Germany (Deutschland), the sixth largest country in Europe by land area (349,520 square kilometres), is situated in central Europe, with coastal access to the North and Baltic Seas. It is bordered by nine other European countries to the north, east, south, and west. It comprises lowlands (north), uplands (centre), and the Bavarian Alps to the south. Berlin (in the northeast) is the capital.
The climate of Germany is temperate (and marine in the north), with cool, cloudy, wet winters and warm summers, occasionally tempered by the Föhn, a warm mountain wind. There can be marked variations in climate from region to region.
Germany is still basically a homogeneous ethnic society (German 91.5%, Turkish 2.4%, other 6.1%). A trend toward a more multicultural society is now occurring with a greater emphasis on integration of immigrants. Restoring the social unity between West and East has been an ongoing agenda of the German government since reunification in 1990, with living conditions, education, and health as important priorities. The family remains at the core of German society though traditional gender roles are disappearing, bringing German society and culture more into line with the modern Western world.
Culture in Germany has many facets. From world-famous orchestras, architecture, museums, churches, and traditional cuisine to avant-garde art and music, the international student will find a mix of modern and traditional. The Germans enjoy the outdoors along their beautiful riverbanks and in the gardens which can be found in most cities and towns. Germany is a sporting nation with football the no.1 sport. Walking and cycling are common leisure activities. Train travel is excellent and fast, making it easy to get around the country to festivals and other cultural events.
Germany is a member of the European Union (EU). Its economy is the largest in Europe and the fourth-largest in the world after the U.S., Japan, and China, and it is very export-oriented (second-largest exporter in the world). It is among the largest and most technologically advanced producers of iron, steel, coal, cement, chemicals, machinery, vehicles, machine tools, electronics, food and beverages, shipbuilding, and textiles. It is the leading producer of wind turbines and solar power technology in the world.
Some of the largest annual international trade fairs and congresses occur in German cities such as Hanover, Frankfurt, and Berlin. The currency is the Euro.
International students living in Germany can generally live on €750–€950 a month: accommodation €230–€400, food €220, books/stationery €50 and other €250 (e.g., transport, entertainment, laundry, telephone) depending on location and type of housing. Tuition fees, where applicable, are an additional cost. Health insurance is usually around €50–€60 a month. Student accommodation is less expensive than renting a flat. International students should be aware that often flats are let unfurnished and that there may only be a sink in the kitchen area. Tenants then have to provide all other kitchen facilities.
The fundamental structure of the German education system is similar to that of many Western countries. It consists of elementary (primary), secondary (lower and upper) and tertiary/higher education. It is in the detail – especially in relation to the range of institutions that deliver tertiary/higher education – where the differences lie. International students planning to study in Germany need to be able to identify these differences in tertiary/higher education.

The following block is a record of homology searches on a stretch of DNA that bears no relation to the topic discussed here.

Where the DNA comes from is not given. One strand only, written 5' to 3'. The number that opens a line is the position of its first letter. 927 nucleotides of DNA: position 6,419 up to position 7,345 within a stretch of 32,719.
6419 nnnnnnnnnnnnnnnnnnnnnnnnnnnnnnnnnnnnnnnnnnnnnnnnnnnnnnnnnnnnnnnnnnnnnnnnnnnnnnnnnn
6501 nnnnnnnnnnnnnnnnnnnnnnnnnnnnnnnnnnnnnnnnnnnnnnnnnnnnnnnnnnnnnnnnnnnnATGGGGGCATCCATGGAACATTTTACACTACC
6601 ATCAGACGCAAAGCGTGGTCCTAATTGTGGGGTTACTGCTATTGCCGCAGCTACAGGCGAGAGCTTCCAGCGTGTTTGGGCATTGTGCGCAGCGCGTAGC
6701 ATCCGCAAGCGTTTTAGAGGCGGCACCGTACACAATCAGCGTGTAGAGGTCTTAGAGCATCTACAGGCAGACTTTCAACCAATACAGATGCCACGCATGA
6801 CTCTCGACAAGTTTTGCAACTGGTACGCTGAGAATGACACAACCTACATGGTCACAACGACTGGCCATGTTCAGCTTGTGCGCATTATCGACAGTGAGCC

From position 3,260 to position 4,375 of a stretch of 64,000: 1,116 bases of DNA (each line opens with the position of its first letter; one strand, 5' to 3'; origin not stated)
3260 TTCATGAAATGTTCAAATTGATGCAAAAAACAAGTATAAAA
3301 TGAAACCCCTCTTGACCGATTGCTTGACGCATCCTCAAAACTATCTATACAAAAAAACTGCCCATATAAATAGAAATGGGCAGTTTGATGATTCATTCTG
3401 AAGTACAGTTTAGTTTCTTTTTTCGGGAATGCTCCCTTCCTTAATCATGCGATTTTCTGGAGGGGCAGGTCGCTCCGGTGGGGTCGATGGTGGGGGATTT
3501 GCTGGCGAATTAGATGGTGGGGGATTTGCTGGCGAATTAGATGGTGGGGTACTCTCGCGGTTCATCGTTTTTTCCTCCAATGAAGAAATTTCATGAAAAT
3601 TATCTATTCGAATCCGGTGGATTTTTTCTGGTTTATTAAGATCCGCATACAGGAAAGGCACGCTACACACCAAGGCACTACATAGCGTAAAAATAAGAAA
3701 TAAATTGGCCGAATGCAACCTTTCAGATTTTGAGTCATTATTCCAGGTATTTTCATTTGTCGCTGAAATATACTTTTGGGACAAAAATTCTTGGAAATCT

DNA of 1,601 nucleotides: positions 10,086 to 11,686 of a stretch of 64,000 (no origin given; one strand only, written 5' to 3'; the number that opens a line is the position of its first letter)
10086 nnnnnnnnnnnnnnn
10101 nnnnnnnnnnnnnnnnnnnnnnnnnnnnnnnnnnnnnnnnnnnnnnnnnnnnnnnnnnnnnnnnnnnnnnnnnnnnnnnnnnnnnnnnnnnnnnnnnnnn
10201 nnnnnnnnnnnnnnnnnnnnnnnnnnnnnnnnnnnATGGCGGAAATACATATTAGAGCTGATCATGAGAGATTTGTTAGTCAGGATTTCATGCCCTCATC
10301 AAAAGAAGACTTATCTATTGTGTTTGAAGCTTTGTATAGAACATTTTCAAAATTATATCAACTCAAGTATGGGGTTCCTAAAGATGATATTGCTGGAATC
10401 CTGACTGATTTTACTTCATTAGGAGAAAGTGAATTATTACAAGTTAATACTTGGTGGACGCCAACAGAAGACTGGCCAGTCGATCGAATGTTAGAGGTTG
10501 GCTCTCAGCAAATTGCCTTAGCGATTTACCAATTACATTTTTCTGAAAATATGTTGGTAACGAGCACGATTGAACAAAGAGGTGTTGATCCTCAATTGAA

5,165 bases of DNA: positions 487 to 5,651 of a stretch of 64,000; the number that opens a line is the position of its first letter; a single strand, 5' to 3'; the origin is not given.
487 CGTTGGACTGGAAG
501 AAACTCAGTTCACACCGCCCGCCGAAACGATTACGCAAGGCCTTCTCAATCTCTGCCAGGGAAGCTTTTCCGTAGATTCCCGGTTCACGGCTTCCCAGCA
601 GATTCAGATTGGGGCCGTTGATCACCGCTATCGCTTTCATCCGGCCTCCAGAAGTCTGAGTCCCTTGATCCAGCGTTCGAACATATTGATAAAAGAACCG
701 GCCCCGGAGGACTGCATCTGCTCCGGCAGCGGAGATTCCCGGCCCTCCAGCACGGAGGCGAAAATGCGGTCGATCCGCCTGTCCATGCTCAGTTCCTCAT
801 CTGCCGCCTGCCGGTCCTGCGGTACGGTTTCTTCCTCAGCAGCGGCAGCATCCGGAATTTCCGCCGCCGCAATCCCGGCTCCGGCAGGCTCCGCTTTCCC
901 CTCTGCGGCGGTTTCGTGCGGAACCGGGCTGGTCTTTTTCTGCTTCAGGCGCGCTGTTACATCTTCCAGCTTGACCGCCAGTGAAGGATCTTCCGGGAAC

Most of these institutions are public (government). There are some privately run institutions; however, public education is the first choice for most (more than 90%).
Close to 250,000 international students are enrolled at German institutes of higher education. This makes Germany among the most sought-after destination countries in the world.
International students may have to pay some minor tuition fees. However, this is a recent situation and doesn’t apply to all higher education institutions. Therefore, it is essential to source such information from the individual institution to determine if tuition fees apply.
There is a German language proficiency requirement for entry to higher education institutions, the DSH (DSH-Prüfung). In some situations, basic language may be accepted dependent upon the course, the level of study, and the language of instruction. German-language courses are available at most institutions.
To gain acceptance, non-European Union (EU) students may have to prove financial capability. Applications should include evidence of capacity to meet the costs of studying/living in Germany.EU regulations govern the assessment students from EU countries wishing to study in Germany. Non-EU students may need to obtain a student visa prior to entering Germany. Students should first check with the German embassy or consulate in their own country to obtain the most up-to-date information about student visa requirements. Visa application processing for long-stay visas can take several months, so students must allow sufficient processing time prior to their intended date of entry. Students who wish to seek work while studying need to check if they will need a work permit.
Within seven days of arriving in Germany, all international students must register with the relevant district administrative office. Proof of, or application for health insurance coverage, must be submitted to the district office of the AOK (Allgemeine Ortskrankenkasse). After three months, all international students – regardless of country of origin – need to apply for a residence permit (Aufenthaltserlaubnis).
International students can work while they study in Germany, and because student jobs are subsidised (entailing lower social security costs for employers), many German employers find student workers an attractive option.